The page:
Mum and Dad are still in touch with the Omafu family out in Nigeria, who run a maternity clinic, supported by kind donations from my parents.
I felt I should end with a photo of myself out in Nigeria. Here goes:
An early shot of Jeff Gardiner, author of ‘IGBOLAND’, a novel of passion and conflict inspired by my parents’ years in West Africa.
To find out more about ‘IGBOLAND’ ‘like’ my Facebook page at: https://www.facebook.com/#!/pages/Igboland/595879100465696
To buy a copy of ‘IGBOLAND’ click on the cover image below.
My novel, IGBOLAND, is inspired by the photos, diaries and stories of my Mum and Dad, Janet and Gerald. They lived in the Nigerian bush for six years as missionaries, during the Biafran War. They faced many difficulties and hardships, but remember their time with great joy; for them it was a life -changing experience as a young couple. I was born out in Nigeria (in Jos), and my parents brought up two children with relatively few resources.
Below is a selection of some photographs from their time out there – taken between 1964-70.
IGBOLAND is a tale of passion and conflict set in Nigeria in the 1960s. It is not the story of my parents, but a work of fiction using the context of my Mum’s diaries, and extensive research into Igbo culture and beliefs.
To purchase a copy visit my website: jeffgardiner.com/
The IGBOLAND BLOG TOUR is underway. I’ll be visiting a number of other author’s blogs and posting extracts and information about my novel IGBOLAND. I’ll also be including pgotographs from Nigeria in the 1960s and explaining how the novel was inspired by the experiences of my own parents who lived in Nigeria for six years. During their time there I was born in Jos, and to this day I consider Nigeria my spiritual home.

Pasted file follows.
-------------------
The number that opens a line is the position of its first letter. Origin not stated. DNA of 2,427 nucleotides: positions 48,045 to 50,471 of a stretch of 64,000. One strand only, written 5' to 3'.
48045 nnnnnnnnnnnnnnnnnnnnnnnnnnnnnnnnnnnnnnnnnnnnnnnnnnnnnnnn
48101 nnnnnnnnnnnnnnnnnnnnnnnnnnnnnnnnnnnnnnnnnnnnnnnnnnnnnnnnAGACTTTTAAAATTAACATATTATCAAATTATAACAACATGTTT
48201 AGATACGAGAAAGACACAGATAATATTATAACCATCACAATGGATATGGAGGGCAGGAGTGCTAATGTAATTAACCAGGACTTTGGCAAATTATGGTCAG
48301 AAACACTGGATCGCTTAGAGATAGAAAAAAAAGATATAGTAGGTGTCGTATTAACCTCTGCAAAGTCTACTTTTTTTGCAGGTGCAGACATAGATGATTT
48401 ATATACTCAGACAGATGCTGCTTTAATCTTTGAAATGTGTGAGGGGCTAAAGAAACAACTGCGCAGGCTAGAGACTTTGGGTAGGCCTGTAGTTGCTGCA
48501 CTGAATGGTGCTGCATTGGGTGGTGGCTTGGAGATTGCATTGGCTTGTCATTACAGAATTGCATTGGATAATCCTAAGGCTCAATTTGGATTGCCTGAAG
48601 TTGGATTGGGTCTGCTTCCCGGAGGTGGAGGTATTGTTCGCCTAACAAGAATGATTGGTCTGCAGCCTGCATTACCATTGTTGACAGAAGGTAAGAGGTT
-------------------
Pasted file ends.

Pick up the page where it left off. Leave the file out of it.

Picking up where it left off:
Please visit and like this facebook page set up especially for news about the novel: https://www.facebook.com/#!/pages/Igboland/595879100465696
Blog Itinerary and links:
- Tim Taylor’s blog: http://www.tetaylor.co.uk/#!blog/c1pz
- Jane Bwye’s blog: http://jbwye.com/2014/02/25/want-to-see-whats-underneath-the-cover/
- Nancy Jardine’s blog: http://nancyjardine.blogspot.co.uk/2014/02/come-fly-with-with-me-to-fascinating.html
- Ailsa Abraham’s blog: http://ailsaabraham.com/2014/03/01/igboland-by-jeff-gardiner/comment-page-1/
- Miriam Drori’s blog: http://miriamdrori.com/2014/03/03/igboland/#comments
- Cathie Dunn’s blog: http://cathiedunn.blogspot.co.uk/2014/03/author-jeff-gardiner-introduces-new.html
- Sarah Louise Smith’s blog – Sunday 9th March
- Shani Struther’s blog – 10th March
- Frances di Plino’s blog – 15th March
- Catriona King’s blog – 19th March
- Elizabeth Delisi’s blog – 28th March
It’s a tale of passion and conflict, set in Nigeria during the Biafran War.
(Click on the cover image below to purchase your copy)
The novel was inspired by my parents, who lived out in Nigeria for six years. I was born in Jos and consider Nigeria to be my ‘spiritual home’.
Here’s a photo of one of the houses my parents lived in:
This next one is the village of Iga as it looked in the late 1960s:
Over the next few posts on this blog, I will be giving more information and posting more pictures of life in Nigeria in the 1960s.
Thanks to my Mum and Dad – Janet and Gerald.